Cisco to invest in Russian tech startups

NEW YORK (Reuters) - Cisco Systems Inc CSCO.O is set to invest in technology startups in Russia and other former Soviet states through a venture capital firm, as part of its strategy to expand into fast-growing economies.

Cisco said on Wednesday that it and Russia’s Almaz Capital Partners, which has offices in Silicon Valley and Moscow, had launched a fund with an initial investment of $60 million, targeting small to medium-sized technology, media and telecommunications firms in the region.

“We see a lot of innovation in Russia. It’s been developing for quite a while. I think it’s the right time, and the right transition in the market for us to participate,” said Hilton Romanski, vice president of Cisco’s Global Corporate Development.

San Jose-based Cisco has more than $2 billion in venture capital investments under management, with nearly half in the United States while Asia Pacific accounts for another significant portion. The fastest growth was in emerging markets such as Eastern Europe, it said.

Romanski said the company had been studying the Russian startup market for over 2-1/2 years. Last year it took a stake in Ozon, a Russian online retailer.

Even with concerns about disputes with the West and tensions with Georgia, foreign investors see Russia as an attractive investment destination as it benefits from rising oil prices and economic growth rates near 10 percent a year.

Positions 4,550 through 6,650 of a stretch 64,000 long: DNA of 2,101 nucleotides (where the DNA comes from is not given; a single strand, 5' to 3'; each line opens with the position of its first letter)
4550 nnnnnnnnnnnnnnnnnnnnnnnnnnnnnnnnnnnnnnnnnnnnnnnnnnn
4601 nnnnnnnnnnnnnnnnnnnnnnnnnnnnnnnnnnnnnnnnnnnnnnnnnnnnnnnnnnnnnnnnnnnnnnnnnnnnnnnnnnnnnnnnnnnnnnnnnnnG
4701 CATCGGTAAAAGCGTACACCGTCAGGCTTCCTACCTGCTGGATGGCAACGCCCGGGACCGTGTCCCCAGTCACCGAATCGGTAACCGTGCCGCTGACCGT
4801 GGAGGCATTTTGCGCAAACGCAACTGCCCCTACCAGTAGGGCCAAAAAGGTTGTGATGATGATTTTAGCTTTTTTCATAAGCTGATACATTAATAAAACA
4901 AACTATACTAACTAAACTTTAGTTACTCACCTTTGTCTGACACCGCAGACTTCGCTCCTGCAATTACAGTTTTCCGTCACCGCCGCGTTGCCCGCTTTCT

Through the new fund, called Almaz Capital Russia Fund I, Cisco said it will aim not just for significant financial returns but also an opportunity to identify growing technology players and new businesses.

Targets could include communications service providers, media companies, and content development companies, Cisco said.

“It’s being able to have visibility and insight and learning into new technologies and new markets. In Russia in particular, it’s being able to understand what kinds of innovations are going on in the startup community,” said Romanski.

Cisco is known as the world’s top manufacturer of routers and switches that direct Internet traffic. But technology acquisitions has been a key part of its business strategy.

In the past few years, it has been expanding into software and online video technology. It also owns cable set-top box maker Scientific-Atlanta.

Romanski said, however, that Cisco was not aiming to use the fund for acquisitions.

“We tend not to invest with the idea that we’re going to acquire the company later on. That may happen but it certainly is not the intent of the majority of the investment.”

He also said that while emerging markets all came with various risks, the company saw conditions improving for foreign investors in Russia.

“I think that all of the emerging markets. carry some degree of risk,” he said. “So we look at that very closely and we’ll continue to evaluate it, but what’s very clear is that there is a major market opportunity with more openness than there has been in the past.”

Additional reporting by Anupreeta Das; Editing by Tim Dobbyn